Those who knew Dan well also knew that he loved writing poems or “pomes,” as he liked to call them, perhaps remembering Joyce’s Pomes Penyeach. Dan’s poems range from the whimsical to the wistful, from doggerel to deep reflections on mortality, though they are almost always tinged with his trademark self-irony. As “aggressively unsentimental” as he was (in Andrew Delbanco’s formulation), his poetry never shows traces of self-pity or any desire to embellish reality, even if the result is—which is indeed often the case—unflattering to himself. I will devote the space of his blog to sharing some of Dan’s mostly unpublished poetry, one poem a week. The manuscripts are either at Houghton or in the possession of the family. The copyright lies with the estate of Daniel Aaron. The first one to be featured here is undated, typed on a small sheet of blue paper, 8,5 x 5,5 inches, with multiple corrections in Dan’s handwriting. My transcription reflects the final stage of the manuscript, as I think Dan had intended it, with two exceptions. There is some ambiguity regarding the intended placement of the final line (and perhaps even the section before that). While Dan’s pencil annotation seems to indicate that he wanted it to appear right after the first stanza, his marks are far from clear, and I have left this section the way he hard originally typed it. As it is, it’s a very effective ending, too.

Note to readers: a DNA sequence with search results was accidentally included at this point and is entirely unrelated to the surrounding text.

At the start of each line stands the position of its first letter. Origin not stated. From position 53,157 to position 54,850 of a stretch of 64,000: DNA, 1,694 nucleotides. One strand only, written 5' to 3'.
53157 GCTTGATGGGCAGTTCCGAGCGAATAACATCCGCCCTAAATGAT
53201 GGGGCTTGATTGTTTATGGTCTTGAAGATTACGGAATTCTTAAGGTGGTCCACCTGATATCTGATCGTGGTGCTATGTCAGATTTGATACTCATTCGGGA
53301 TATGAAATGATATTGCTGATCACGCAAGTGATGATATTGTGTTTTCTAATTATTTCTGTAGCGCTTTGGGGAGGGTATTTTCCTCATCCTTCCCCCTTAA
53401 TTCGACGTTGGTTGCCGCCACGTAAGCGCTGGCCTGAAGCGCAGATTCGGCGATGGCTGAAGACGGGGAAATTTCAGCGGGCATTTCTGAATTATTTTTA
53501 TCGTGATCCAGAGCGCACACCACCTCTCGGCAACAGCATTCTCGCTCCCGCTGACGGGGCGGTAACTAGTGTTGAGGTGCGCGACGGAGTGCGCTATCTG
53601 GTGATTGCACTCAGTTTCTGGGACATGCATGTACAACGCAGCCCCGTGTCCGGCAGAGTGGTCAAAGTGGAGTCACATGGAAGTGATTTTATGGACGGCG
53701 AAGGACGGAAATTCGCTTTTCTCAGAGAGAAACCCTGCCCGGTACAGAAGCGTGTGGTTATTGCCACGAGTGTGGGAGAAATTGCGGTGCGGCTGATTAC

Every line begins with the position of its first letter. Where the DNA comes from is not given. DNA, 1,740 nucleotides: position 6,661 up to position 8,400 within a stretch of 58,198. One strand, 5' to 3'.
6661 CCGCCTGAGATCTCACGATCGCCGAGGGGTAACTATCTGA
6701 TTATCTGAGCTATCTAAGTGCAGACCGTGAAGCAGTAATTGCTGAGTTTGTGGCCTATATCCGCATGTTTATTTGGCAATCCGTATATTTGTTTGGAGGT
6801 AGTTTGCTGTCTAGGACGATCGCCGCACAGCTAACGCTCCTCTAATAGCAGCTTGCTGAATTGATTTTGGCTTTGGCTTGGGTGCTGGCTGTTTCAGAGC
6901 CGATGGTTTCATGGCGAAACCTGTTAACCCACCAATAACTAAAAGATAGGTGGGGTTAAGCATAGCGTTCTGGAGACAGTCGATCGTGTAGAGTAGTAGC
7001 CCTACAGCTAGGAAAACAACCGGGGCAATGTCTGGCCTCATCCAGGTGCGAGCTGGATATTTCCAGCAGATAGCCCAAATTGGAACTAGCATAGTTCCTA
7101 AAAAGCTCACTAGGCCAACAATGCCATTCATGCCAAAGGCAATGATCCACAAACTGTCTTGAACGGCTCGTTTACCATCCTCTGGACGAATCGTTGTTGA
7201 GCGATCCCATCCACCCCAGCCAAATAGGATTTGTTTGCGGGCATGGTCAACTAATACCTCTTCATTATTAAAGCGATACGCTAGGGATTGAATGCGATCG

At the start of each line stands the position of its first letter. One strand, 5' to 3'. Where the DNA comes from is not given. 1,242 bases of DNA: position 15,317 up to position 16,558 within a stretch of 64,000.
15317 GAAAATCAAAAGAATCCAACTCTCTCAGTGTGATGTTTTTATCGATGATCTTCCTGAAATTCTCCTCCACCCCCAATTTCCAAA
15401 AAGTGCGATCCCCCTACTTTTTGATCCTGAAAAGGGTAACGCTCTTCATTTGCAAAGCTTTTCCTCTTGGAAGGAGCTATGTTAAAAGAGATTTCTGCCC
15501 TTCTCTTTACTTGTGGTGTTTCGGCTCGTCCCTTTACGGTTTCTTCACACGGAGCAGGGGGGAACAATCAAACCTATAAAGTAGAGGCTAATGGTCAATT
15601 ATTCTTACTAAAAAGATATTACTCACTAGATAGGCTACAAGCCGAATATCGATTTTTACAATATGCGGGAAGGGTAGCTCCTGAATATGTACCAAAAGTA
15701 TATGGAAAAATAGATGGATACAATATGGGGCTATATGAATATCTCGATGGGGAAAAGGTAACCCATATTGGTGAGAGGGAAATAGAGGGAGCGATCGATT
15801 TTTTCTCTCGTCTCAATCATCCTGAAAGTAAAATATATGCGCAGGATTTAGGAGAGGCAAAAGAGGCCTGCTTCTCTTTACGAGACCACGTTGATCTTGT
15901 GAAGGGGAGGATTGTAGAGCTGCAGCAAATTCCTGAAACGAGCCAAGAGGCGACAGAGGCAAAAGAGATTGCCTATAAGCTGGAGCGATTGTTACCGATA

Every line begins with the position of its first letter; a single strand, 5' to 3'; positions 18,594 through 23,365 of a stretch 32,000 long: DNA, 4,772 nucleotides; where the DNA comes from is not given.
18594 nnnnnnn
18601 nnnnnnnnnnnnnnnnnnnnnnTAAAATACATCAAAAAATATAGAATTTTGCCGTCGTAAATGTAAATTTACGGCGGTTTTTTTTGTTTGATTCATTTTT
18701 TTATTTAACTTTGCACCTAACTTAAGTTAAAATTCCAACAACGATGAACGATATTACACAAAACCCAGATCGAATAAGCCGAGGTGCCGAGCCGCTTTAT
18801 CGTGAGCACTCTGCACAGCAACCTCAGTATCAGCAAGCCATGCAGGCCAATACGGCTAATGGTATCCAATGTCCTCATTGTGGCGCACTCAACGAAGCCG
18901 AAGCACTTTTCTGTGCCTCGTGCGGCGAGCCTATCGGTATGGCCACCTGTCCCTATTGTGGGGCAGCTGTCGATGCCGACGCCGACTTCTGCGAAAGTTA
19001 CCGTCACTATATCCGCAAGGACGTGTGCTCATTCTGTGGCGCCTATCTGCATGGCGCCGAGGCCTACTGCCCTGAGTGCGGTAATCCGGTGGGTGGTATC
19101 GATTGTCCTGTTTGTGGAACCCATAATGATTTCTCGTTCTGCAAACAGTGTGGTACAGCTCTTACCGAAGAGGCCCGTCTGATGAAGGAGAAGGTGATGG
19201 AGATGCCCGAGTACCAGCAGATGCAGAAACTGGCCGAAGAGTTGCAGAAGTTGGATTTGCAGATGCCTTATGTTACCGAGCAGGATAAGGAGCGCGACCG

Go turn, body! Go it, soul!
You wax stronger when you both contend.
Spirit, once refreshed by flesh,
Abets as flesh attenuates.
When Death carts off this body
To the Graveyard
(No want of bodies there);
When wars and quakes and epidemics
Stuff ash pits, and grievers grieve—
Will I survey the piles of clay
And bless what He hath wrought?
Absorbed in Self,
March to the beat
Of the same drummer.
Some current locutions:
”Let there be no mistake.”
”Wake-up call,” “slam-dunk,” “iconic,” “robust,”
”Thank you for having me.”
Grasshopper to Ant: “I squander time. You can’t.”